Q: How can a person not make Taqleed and still at the same time follow the teachings of one of the madhhabs – Hanafi, Maaliki, Shaafi and Hambali (may Allah have mercy on them all). Did Allamah Ibn Baaz (rahimahullah) follow the madhhab of Imam Ahmad ibn Hambal (rahimahullah), yet he did not do Taqleed?
Firstly: The followers of the madhhabs are not all the same. Some of them are mujtahids within their madhhab, and some are followers (muqallids) who do not go against their madhhabs in any regard.
Al-Buwayti, al-Muzani, al-Nawawi and Ibn Hajr were followers of Imam al-Shaafa‘i, but they were also mujtahids in their own right and differed with their imam when they had evidence. Similarly Ibn …Abd al-Barr was a Maaliki but he differed with Maalik if the correct view was held by someone else. The same may be said of the Hanafi imams such as Abu Yoosuf and Muhammad al-Shaybaani, and the Hanbali imams such as Ibn Qudaamah, Ibn Muflih and others.
The fact that a student studied with a madhhab does not mean that he cannot go beyond it if he finds sound evidence elsewhere; the only one who stubbornly clings to a particular madhhab (regardless of the evidence) is one who lacking in religious commitment and intellect, or he is doing that because of partisan attachment to his madhhab.
The advice of the leading imams is that students should acquire knowledge from where they acquired it, and they should ignore the words of their imams if they go against the hadeeth of the Prophet (sallallahu alaihe wa-sallam).
Imam Abu Haneefah (rahimahullah) said: ’This is my opinion, but if there comes someone whose opinion is better than mine, then accept that.“
Imam Maalik said: ’I am only human, I may be right or I may be wrong, so measure my words by the Qur‘aan and Sunnah.“
Imam Al-Shaafa‘i said: ’If the hadeeth is saheeh, then ignore my words. If you see well established evidence, then this is my view.“
Imam Ahmad said: ’Do not follow me blindly, and do not follow Maalik or al-Shaafa‘i or al-Thawri blindly. Learn as we have learned.“ And he said, ’Do not follow men blindly with regard to your religion, for they can never be safe from error.“
No one has the right to follow an imam blindly and never accept anything but his worlds. Rather what he must do is accept that which is in accordance with the truth, whether it is from his imam or anyone else.
Shaykh al-Islam Ibn Taymiyah said:
“No one has to blindly follow any particular man in all that he enjoins or forbids or recommends, apart from the Messenger of Allaah (sallallahu alaihe wa-sallam). The Muslims should always refer their questions to the Muslim scholars, following this one sometimes and that one sometimes. If the follower decides to follow the view of an imam with regard to a particular matter which he thinks is better for his religious commitment or is more correct etc, that is permissible according to the majority of Muslim scholars, and neither Abu Haneefah, Maalik, al-Shaafa‘i or Ahmad said that this was forbidden.”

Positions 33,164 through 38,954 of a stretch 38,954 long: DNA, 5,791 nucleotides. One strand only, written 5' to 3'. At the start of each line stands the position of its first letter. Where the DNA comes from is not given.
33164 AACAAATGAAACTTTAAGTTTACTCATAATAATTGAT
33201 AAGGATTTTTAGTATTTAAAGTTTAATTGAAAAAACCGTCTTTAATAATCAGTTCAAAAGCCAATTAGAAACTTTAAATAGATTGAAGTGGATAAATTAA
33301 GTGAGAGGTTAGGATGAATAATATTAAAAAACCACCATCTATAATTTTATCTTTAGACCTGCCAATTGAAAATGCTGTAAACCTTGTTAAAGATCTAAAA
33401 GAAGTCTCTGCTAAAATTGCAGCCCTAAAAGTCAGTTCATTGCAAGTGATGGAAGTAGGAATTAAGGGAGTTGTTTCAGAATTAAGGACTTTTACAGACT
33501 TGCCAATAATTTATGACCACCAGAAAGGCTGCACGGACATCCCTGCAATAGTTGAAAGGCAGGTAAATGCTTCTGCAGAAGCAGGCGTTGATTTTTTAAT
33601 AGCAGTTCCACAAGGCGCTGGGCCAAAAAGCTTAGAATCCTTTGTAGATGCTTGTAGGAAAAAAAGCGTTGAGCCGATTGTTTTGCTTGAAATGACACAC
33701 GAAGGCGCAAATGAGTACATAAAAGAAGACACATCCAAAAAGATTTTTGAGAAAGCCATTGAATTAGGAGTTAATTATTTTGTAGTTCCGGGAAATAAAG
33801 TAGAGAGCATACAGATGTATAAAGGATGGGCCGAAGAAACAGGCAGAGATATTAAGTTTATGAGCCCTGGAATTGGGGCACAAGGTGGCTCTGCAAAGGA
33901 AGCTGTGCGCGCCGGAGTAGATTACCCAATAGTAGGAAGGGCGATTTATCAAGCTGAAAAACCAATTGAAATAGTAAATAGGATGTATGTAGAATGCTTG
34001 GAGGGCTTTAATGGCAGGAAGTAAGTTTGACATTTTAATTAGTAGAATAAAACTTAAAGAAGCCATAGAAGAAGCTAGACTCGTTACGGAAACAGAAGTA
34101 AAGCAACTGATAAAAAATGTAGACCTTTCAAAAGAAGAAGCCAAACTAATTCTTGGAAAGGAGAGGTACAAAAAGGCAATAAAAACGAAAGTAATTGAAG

Majmoo‘ al-Fataawa, 23/382.
Shaykh Sulaymaan ibn …Abd-Allaah (may Allaah have mercy on him) said:
Rather what the believer must do, if the Book of Allaah and the Sunnah of His Messenger (sallallahu alaihe wa-sallam) have reached him and he understands them with regard to any matter, is to act in accordance with them, no matter who he may be disagreeing with. This is what our Lord and our Prophet (sallallahu alaihe wa-sallam) have enjoined upon us, and all the scholars are unanimously agreed on that, apart from the ignorant blind followers and the hard-hearted. Such people are not scholars.”
Tayseer al-…Azeez al-Hameed, p. 546
Based on this, there is nothing wrong with a Muslim being a follower of a certain madhhab, but if it becomes clear to him that the truth (concerning a given matter) is different from the view of his madhhab, then he must follow the truth.
Students of religious knowledge, especially those who focus on Islamic Law, soon become aware of the great variety of opinions and the vast amount of disagreement that exists on most Islamic legal issues. Students react in different ways. Some try to explain away the differences as being due to a lack of knowledge, believing that with access to the right information, all of these disagreements will just go away. Others becomes suspicious of the scholars and blame disagreements on the vested interests impiety, and insincerity of those who hold certain opinions.
Alas, this is not true.
You will find the most knowledgeable of people, the greatest religious scholars, and the most sincere, unbiased individuals, disagreeing among themselves.
Consider the disagreements that Prophet Muhammad’s Companions had with each other. Even during the Prophet’s lifetime, there were disputes. On one occasion, a feud erupted between the inhabitants of two adjacent neighbourhoods in Madinah inhabited by the clan of Banū `Amr b. `Awf.
The Prophet (peace be upon him) spent so much time brokering a reconciliation between them that he was delayed in going to the the congregational prayer and Abū Bakr led the prayer instead. [Sahīh al-Bukhārī (684) and Sahīh Muslim (421)]
At the time of the Prophet’s death, the Muslims experienced their first great controversy, disagreeing about who should lead them. The native inhabitants of Madinah nominated Sa`d b.`Ubādah after conferring together in the assembly room of Banū Sā`īdah. Afterwards, the Companions all agreed to appoint Abū Bakr as the leader of the Muslims, afyer they learned that the prophet (peace be upon him) had instructed that the person to lead them should be from the tribe of Quraysh.